By SEAN AXMAKERTop streams for the week
Pixar’s family-friendly superhero adventure/comedy “Incredibles 2” (2018, PG) features zippy action, goofy gags, and a baby that can teleport, catch fire, and shoot lasers from his eyes. The Oscar-nominated animated film is now streaming on Netflix.
“Ant-Man and the Wasp” (2018, PG-13) lightens the apocalyptic tone of Marvel’s big screen comic book universe with a comic adventure that puts Evangeline Lilly in the shrinking suit to partner with Paul Rudd’s disaster-prone superhero. Director Peyton Reed has a lot of fun with the incredible shrinking (and growing) spectacle and balances the heroics with deft character humor and visual gags. On Netflix.
“Agatha Christie’s The ABC Murders” stars John Malkovich as an aging Hercule Poirot in a new take Christie’s murder mystery set in the hostile 1930s culture of nationalism in England. A co-production between BBC and Amazon Studios, the three-part miniseries makes its U.S. debut on Amazon Prime Video.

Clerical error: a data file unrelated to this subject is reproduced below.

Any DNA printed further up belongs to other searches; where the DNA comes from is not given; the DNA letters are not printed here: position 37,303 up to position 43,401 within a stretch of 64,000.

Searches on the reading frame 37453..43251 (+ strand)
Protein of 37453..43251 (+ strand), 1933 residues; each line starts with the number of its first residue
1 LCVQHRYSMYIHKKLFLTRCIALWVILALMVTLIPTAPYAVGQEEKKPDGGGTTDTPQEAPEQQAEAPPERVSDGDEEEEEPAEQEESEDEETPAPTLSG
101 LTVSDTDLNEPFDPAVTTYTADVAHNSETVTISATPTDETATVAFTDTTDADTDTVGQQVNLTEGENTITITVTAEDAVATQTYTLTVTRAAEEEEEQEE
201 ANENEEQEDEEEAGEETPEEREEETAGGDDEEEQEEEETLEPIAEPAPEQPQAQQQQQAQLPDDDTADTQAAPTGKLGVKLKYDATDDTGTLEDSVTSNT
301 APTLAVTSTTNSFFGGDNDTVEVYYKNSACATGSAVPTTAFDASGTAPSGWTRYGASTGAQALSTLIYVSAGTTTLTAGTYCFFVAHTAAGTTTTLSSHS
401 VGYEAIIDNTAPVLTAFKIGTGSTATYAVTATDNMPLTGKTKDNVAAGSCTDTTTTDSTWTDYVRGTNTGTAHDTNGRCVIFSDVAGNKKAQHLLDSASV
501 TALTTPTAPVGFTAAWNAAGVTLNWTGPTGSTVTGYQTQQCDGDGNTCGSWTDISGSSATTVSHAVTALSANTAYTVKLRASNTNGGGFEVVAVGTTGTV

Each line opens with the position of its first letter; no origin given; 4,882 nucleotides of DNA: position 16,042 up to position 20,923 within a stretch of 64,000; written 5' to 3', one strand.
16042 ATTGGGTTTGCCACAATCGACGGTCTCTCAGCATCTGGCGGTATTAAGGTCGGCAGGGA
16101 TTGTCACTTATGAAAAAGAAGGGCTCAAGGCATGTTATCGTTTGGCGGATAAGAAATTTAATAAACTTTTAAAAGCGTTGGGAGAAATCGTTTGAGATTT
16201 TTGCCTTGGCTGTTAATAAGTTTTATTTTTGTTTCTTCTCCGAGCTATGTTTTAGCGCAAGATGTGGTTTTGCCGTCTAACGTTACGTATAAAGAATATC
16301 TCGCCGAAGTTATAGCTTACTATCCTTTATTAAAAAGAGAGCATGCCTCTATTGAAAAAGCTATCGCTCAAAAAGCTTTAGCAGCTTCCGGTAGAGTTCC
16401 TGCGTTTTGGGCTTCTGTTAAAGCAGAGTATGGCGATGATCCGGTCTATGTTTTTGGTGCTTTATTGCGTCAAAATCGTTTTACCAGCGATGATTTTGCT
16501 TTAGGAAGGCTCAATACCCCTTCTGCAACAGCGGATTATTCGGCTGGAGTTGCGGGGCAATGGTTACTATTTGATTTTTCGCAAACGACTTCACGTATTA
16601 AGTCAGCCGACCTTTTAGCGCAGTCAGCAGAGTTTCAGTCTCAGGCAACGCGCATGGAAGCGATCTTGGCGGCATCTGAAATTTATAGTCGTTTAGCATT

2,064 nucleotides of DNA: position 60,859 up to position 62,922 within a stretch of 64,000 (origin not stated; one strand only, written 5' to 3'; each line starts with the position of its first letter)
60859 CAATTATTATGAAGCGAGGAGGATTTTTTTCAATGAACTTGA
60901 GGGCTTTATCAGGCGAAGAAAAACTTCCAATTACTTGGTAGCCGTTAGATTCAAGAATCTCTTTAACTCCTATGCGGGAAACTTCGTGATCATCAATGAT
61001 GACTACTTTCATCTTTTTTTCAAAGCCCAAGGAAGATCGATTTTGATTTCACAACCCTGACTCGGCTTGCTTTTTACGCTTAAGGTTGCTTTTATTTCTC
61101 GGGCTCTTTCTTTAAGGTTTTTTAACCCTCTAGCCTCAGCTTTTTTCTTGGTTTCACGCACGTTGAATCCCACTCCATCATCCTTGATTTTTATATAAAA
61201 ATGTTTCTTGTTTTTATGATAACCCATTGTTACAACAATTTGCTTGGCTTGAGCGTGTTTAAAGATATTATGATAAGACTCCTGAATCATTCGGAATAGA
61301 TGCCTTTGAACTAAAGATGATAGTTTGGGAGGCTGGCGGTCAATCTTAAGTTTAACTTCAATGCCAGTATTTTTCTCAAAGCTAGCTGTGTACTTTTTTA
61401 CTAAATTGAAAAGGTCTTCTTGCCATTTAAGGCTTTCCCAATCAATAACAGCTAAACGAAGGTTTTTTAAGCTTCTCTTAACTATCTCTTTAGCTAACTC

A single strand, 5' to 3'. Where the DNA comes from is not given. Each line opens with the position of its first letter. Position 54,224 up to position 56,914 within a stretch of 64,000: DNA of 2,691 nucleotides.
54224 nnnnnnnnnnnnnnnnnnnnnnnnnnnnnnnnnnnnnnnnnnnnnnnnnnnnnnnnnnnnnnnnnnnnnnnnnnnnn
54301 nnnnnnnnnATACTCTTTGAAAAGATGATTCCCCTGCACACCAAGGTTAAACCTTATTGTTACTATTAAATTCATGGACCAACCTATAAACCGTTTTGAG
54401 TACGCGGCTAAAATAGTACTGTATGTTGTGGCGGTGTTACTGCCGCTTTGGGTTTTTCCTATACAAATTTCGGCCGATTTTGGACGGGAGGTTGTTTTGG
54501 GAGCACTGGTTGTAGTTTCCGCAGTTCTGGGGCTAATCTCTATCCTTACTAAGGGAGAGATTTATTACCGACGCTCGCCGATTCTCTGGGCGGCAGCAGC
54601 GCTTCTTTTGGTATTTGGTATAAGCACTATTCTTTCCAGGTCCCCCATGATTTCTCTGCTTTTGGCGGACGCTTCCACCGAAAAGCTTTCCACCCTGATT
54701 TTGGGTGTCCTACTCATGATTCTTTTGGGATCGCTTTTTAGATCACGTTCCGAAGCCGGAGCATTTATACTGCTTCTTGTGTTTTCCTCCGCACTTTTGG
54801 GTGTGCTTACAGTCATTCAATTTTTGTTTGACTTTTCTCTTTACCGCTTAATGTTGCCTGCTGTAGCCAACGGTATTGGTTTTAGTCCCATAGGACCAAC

“Folklore” (with subtitles), a six-part anthology series from HBO Asia, presents horror stories rooted in the myths and superstitions of Indonesia, Japan, Korea, Malaysia, Singapore and Thailand. New episodes every Friday on HBO cable and streaming services.
Jake Gyllenhaal stars in “Velvet Buzzsaw” (2019, not rated), a supernatural thriller set in the mercenary world of high art from “Nightcrawler” director Dan Gilroy. The satire of greed in the culture of art and commerce comes direct to Netflix after premiering at Sundance.
Luca Guadagnino’s “Suspiria” (2018, R) is less a remake than a reimagining of Dario Argento’s cult horror movie about a dance school run by a coven of witches. Dakota Johnson and Tilda Swinton star in this elegant art-house version of a horror movie. On Cable On Demand and VOD, also on disc and at Redbox.
Classic pick: Dorothy Arzner, a rare career woman director in the Hollywood’s early sound era, directs “Merrily We Go To Hell” (1932), a sassy pre-code drama starring Fredric March as a lush of a newspaperman and Sylvia Sidney as his society wife. A dapper young Cary Grant is quite debonair in an early supporting performance in this portrait of New York society decadence. Amazon Prime Video.